The cleanliness of bath towels is often underestimated, but in reality, they can harbor germs and even lead to infections.

It is essential to know how to wash bath towels and how frequently they should be cleaned.

Contrary to common belief, bath towels are susceptible to germ growth even if they are only used to wipe the body after bathing. The skin's surface naturally carries various bacteria, including both beneficial and harmful strains.

While bathing helps eliminate some bacteria, residual bacteria from the skin can transfer onto the bath towel during use.

Moisture is already present in bath towels, and when combined with the humid bathroom environment and water splashes from the toilet flush, it creates an environment conducive to bacterial breeding. Regular use of towels allows bacteria to multiply.

In fact, a study revealed that nearly 14% specifically of bath towels carry E. coli.

That is one reason why bath towels may develop a yellowish tint over time. Apart from bacteria from the skin, towels can also accumulate dead skin cells, sweat, grease, residual makeup, and other impurities, further contributing to discoloration.

Although bath towels may appear dirty, it is uncommon to hear about people falling ill from using them. Generally, the human body can adapt to the microorganisms present on the skin, minimizing the negative health impact.

Thus, sharing bath towels is not advisable. While healthy individuals who share towels usually do not experience significant skin problems, if the towels are not properly washed and an infected person uses them, the infection can be transmitted to the next user.

Leaving bath towels unwashed for an extended period allows bacteria and mold to thrive. Even when towels are used exclusively, if the skin has open wounds or the immune system is weak, pathogens can take advantage of the situation, leading to skin infections or inflammation.

Acne-prone individuals should also be cautious, as using a dirty towel, especially on areas with open pimples, can introduce bacteria to the skin and worsen acne.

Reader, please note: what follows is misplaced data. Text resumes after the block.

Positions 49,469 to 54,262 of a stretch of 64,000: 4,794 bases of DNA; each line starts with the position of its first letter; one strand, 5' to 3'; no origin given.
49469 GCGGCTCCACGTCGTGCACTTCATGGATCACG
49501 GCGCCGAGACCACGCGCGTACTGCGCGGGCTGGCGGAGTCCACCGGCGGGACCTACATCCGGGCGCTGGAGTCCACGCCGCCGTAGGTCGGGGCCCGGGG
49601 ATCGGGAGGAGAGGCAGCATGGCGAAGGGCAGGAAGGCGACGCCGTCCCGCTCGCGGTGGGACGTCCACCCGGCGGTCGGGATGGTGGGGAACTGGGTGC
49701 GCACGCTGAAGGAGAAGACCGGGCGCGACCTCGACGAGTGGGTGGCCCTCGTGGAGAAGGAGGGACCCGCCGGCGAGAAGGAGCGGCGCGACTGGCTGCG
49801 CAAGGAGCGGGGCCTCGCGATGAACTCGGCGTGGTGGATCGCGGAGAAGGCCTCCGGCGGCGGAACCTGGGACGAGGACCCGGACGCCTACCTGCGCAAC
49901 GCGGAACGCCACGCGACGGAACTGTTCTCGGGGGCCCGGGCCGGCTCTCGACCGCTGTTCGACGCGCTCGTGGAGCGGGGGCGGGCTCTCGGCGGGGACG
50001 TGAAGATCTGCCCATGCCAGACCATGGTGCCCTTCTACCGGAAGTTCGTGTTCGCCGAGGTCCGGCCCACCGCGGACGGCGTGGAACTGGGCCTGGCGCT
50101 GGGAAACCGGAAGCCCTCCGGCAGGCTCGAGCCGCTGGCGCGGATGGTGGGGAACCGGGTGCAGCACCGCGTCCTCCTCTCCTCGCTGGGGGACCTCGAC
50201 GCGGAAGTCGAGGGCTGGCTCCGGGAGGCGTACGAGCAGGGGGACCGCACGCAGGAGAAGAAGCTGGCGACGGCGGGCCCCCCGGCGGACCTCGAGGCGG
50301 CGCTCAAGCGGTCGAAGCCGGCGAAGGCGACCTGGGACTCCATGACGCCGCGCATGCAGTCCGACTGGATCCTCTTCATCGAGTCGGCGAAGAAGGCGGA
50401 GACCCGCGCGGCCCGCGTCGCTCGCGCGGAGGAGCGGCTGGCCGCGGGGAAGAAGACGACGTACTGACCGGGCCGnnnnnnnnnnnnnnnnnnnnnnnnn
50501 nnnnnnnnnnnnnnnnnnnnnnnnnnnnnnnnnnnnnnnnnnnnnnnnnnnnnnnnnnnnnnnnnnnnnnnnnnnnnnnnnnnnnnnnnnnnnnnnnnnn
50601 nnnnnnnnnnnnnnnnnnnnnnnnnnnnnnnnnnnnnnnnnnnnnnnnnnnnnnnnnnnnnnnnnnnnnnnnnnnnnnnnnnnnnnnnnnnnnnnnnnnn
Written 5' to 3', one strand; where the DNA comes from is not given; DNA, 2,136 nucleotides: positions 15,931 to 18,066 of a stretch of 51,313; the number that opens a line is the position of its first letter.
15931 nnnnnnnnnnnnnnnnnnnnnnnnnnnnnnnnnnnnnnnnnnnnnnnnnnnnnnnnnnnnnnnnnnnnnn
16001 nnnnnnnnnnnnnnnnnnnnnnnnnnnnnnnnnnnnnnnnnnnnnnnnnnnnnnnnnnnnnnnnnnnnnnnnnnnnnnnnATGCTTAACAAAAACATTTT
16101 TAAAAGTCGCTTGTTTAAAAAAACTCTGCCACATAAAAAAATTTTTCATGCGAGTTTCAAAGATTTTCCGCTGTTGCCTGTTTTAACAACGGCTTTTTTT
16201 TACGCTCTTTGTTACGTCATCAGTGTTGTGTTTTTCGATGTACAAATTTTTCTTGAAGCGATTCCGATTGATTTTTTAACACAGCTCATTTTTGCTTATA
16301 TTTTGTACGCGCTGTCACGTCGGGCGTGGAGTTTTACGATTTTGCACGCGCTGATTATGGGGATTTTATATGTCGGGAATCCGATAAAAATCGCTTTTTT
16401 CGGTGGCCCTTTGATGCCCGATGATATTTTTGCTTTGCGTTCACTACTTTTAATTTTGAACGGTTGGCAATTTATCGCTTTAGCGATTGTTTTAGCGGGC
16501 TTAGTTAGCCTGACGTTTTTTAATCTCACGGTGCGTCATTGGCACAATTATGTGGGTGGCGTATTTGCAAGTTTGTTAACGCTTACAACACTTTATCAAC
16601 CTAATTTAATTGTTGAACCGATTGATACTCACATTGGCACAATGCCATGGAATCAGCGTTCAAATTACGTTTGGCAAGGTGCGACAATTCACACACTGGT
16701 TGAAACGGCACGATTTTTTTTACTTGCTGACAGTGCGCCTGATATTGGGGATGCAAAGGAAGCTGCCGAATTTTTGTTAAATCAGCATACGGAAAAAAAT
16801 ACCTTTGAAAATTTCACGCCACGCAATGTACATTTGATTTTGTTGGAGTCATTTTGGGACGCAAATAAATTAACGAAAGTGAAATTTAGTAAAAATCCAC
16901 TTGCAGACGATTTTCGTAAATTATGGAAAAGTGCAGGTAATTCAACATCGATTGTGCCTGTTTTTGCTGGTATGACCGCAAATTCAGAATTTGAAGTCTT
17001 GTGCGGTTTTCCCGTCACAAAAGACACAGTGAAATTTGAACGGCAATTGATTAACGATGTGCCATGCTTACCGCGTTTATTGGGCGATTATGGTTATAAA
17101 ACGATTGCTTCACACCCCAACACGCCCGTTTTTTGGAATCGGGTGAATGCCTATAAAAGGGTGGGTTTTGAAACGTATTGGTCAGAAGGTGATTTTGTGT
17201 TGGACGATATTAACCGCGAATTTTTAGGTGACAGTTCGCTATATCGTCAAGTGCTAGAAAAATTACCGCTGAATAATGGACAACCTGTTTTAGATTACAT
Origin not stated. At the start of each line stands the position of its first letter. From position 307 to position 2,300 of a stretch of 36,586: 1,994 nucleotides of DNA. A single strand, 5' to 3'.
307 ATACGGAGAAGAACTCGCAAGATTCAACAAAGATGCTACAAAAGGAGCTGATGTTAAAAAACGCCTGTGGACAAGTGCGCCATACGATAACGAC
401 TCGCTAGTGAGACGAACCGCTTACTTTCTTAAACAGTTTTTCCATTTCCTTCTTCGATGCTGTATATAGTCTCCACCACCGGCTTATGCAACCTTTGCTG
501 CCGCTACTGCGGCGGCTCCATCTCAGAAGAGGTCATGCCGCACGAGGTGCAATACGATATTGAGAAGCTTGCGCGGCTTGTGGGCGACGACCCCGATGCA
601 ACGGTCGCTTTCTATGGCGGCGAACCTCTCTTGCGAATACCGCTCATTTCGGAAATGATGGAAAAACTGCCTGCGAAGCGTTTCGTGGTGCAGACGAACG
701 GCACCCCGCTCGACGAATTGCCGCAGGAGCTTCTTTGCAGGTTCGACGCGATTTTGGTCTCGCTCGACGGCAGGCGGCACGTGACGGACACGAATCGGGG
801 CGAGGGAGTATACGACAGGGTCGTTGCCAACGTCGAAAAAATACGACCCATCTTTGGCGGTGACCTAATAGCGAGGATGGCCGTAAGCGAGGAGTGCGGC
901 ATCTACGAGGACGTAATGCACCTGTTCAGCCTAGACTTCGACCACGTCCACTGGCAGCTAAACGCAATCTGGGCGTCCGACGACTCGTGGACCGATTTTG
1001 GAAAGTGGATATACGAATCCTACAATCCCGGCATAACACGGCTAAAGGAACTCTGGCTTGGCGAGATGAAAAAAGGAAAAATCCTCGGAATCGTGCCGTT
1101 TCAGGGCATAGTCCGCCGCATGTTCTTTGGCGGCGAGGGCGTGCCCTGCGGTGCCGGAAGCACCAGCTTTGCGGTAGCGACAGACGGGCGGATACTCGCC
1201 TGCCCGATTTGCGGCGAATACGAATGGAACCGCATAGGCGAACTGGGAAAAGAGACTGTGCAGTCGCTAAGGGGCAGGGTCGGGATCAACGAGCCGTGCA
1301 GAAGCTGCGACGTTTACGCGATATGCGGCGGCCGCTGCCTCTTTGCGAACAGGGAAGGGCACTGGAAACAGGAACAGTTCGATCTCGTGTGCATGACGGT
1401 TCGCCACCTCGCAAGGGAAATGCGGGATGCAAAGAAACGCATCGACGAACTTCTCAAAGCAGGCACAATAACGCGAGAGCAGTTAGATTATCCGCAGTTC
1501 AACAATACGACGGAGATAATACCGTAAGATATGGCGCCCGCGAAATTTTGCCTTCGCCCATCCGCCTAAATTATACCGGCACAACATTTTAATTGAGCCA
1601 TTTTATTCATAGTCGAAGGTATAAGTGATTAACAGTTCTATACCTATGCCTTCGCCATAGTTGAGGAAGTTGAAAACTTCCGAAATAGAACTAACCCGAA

To maintain clean bath towels and reduce bacteria, follow these four methods:

1. Proper drying:

After use, avoid crumpling the towel and leaving it in the bathroom. Instead, hang the towel on a rack and ensure it is spread out to dry, minimizing the chances of germ growth.

2. Avoid sharing:

To prevent germ transmission, do not share bath towels that have not been washed.

3. Wash regularly with appropriate detergent:

It is generally recommended to wash bath towels at least once a week. If any odors arise, it indicates a potential bacterial or mold buildup, necessitating immediate washing.

Individuals with conditions like folliculitis or atopic dermatitis should wash their towels every two days.

Clean towels should be stored in a dry and well-ventilated area. Different materials may require specific cleaning methods, so check the cleaning instructions on the towel's label.

Typically, regular laundry detergent or washing powder is suitable, while yellowed towels can use vinegar, oxygen color bleach, or baking soda. Using hot water in the washing machine, if available, is also beneficial.

4. Regular replacement:

When bath towels become too old or retain persistent odors even after washing, it is advisable to discard them and replace them with new ones.